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Anthem, IngenioRx and Taking a Total View of the Prescription Drug Trend

Anthem, IngenioRx and Taking a Total View of the Prescription Drug Trend

By Clive Riddle, June 1, 2018


In the crossover worlds of national pharmacy chains, PNMs and health plans, we have witnessed the emergence of CVS-Aetna , Cigna-Express Scripts, and the UnitedHealthGroup’s OptumRx fueled by its 2015 acquisition of Catamaran, plus the rumored Walmart Humana pairing. Meanwhile, Anthem took a somewhat different approach, starting their own PBM from scratch instead of acquiring or merging with someone on in the Rx aisle. Thus last October Anthem announced the launch of IngenioRx, which will assume Anthem’s PBM business when its current commitments expire in 2020.


IngenioRx, thus sidelined for another year and a half – and looking to improve its visibility while gearing up – just released just released a Drug Trends Report in the same style as other national PBM reports, not letting the fact that it not yet operational serve as a roadblock. Instead, they focused reporting on the current Anthem book of business that they will be serving.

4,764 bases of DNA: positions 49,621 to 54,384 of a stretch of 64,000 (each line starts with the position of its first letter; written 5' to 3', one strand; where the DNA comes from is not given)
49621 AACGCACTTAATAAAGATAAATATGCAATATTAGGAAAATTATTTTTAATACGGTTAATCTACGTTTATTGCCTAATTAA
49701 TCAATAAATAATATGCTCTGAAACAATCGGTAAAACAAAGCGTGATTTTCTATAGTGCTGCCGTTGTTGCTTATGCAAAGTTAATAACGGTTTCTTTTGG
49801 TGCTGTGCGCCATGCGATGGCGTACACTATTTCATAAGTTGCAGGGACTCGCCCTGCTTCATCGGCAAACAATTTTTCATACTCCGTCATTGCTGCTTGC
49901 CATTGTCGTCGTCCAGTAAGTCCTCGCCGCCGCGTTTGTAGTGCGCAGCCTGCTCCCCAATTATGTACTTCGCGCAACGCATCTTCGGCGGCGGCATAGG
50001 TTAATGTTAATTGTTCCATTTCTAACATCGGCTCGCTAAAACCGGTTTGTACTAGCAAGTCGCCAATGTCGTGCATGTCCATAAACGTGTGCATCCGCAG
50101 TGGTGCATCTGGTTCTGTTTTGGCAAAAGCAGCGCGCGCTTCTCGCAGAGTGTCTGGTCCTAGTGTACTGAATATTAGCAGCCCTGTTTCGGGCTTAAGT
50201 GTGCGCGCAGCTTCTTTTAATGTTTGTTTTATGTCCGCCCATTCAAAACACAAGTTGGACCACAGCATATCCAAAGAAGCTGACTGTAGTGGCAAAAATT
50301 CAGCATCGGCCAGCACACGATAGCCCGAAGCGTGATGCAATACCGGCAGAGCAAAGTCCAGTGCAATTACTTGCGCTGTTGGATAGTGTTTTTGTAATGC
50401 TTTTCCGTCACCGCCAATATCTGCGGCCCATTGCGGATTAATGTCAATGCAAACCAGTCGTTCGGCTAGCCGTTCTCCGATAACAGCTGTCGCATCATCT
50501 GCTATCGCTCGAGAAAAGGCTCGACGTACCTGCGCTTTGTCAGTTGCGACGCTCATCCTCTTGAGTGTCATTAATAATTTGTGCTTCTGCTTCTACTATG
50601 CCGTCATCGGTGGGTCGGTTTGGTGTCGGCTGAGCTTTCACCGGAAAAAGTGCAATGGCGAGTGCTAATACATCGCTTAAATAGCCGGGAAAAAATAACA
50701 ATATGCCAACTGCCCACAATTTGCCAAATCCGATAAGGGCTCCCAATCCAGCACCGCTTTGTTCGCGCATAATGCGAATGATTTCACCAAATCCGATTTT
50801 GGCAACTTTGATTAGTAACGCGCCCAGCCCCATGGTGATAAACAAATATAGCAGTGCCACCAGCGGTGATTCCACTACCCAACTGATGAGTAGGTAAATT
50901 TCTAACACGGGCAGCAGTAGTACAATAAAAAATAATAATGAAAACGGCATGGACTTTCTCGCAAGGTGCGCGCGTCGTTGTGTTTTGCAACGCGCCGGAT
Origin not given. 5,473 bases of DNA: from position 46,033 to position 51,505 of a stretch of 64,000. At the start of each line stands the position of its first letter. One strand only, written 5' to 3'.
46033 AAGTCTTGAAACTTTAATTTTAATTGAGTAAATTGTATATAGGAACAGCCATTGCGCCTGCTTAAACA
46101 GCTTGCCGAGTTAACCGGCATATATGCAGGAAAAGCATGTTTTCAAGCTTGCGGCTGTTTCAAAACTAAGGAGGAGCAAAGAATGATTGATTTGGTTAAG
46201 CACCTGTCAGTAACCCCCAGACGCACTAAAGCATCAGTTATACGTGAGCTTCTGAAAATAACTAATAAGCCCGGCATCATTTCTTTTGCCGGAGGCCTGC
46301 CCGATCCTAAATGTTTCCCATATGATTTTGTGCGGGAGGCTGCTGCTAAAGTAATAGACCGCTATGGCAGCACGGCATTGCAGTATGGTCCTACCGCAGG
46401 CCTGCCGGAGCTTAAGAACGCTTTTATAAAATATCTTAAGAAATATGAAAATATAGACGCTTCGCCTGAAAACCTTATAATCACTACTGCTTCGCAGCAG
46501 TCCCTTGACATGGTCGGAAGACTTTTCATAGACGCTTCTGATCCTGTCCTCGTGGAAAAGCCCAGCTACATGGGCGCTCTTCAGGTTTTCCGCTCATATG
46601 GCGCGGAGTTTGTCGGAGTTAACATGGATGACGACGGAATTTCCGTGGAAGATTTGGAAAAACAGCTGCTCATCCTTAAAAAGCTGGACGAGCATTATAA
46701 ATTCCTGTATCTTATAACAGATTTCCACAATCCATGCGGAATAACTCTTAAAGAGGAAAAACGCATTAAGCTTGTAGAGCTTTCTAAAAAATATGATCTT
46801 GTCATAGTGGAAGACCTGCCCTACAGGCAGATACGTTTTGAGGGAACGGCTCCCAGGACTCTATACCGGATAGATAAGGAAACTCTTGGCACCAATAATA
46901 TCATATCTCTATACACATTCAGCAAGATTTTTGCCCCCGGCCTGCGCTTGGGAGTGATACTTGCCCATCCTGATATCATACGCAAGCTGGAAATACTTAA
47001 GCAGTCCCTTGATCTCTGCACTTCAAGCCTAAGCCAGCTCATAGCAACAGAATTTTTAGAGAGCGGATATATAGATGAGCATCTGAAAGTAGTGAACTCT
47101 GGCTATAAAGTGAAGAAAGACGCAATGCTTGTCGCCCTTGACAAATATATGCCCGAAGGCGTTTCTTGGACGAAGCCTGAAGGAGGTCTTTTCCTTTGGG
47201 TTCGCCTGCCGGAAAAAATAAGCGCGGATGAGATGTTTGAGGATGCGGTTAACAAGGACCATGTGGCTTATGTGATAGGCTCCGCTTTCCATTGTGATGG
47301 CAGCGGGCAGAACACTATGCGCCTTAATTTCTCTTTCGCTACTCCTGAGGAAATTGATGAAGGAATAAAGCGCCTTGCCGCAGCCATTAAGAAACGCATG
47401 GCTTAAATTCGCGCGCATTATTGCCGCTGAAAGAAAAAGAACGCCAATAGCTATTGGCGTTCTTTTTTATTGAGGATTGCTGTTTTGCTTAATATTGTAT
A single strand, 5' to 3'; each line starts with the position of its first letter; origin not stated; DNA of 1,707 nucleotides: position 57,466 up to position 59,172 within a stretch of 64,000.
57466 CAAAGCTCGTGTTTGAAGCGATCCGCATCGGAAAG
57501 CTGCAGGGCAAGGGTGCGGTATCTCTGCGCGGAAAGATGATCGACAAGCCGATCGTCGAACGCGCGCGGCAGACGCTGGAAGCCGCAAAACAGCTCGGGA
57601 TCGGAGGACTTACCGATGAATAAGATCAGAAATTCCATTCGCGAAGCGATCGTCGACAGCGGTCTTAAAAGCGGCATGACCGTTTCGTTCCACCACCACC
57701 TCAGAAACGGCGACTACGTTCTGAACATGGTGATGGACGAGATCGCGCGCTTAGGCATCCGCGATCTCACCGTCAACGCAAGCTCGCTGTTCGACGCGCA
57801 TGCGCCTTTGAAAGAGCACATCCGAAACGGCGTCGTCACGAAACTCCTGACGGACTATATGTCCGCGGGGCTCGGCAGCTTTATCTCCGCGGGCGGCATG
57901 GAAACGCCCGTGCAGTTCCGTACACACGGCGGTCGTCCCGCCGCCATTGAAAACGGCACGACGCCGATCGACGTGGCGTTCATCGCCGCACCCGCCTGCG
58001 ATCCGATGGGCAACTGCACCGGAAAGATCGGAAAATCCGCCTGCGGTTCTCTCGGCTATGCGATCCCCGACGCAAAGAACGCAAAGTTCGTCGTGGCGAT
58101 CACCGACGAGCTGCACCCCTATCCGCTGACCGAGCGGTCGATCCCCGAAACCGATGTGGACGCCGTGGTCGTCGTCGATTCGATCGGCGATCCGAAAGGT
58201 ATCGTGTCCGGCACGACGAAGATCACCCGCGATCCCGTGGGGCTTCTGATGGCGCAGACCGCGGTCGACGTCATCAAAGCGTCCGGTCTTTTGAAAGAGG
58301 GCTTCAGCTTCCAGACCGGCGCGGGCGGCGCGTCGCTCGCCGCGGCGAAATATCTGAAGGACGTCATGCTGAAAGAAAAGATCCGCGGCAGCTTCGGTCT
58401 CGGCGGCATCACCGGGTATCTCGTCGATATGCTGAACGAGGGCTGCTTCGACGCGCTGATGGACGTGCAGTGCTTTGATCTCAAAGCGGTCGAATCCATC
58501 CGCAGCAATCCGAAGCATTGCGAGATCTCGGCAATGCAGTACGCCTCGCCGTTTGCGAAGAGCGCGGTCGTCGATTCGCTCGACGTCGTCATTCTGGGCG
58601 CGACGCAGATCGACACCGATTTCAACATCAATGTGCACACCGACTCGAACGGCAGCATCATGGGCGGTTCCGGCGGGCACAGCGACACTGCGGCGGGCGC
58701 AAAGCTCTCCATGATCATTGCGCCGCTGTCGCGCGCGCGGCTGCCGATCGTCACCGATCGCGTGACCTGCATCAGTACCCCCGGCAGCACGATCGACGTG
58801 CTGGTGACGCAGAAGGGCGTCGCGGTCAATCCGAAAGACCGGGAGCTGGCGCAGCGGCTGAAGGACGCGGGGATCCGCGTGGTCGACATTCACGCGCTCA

With that in mind, here’s what they shared for Anthem’s 2017 commercial population, emphasizing they were examining the total drug trend, including medical benefit and prescription benefit utilization, unlike many reports from others that are only positioned to report on the prescription benefit experience:

·         21% of Anthem’s total drug spend was administered via the medical benefit,, and 79% via the pharmacy benefit. For specialty drugs only, the breakdown was 42% medical benefit and 58% pharmacy benefit.

·         Anthem’s total drug trend was 2.0%, comprised of -4.6% non-specialty drug spend and 9.9% specialty drug trend.

·         Anthem’s 2.0% total drug trend drivers included 5.6% inflation, 1.2% new drugs costs, -0.8% reduction in utilization, and -4.0% decrease in costs due to management approaches. For non-specialty drugs, inflation was 4.9%; for specialty drugs inflation was 6.5%.


Carving out the prescription benefit to independent PBMs in the health plan world created three inefficiencies: (1) inability to manage the total drug trend due to some drugs administered through the medical benefit, as IngenioRx points out; (2) doesn’t allow for optimal coordination of care between the prescription and medical treatment components; and (3) creates duplication of administrative resources required in administering eligibility and reporting for the two components.


If IngenioRx remained just an in-house PBM for Anthem, taking the total drug trend management view will be easier, But Anthem’s IngenioRx will be a stand-alone PBM, pursuing other business as well, and requiring its own separate administrative systems, making taking a total view for the Anthem book of business a little more challenging.


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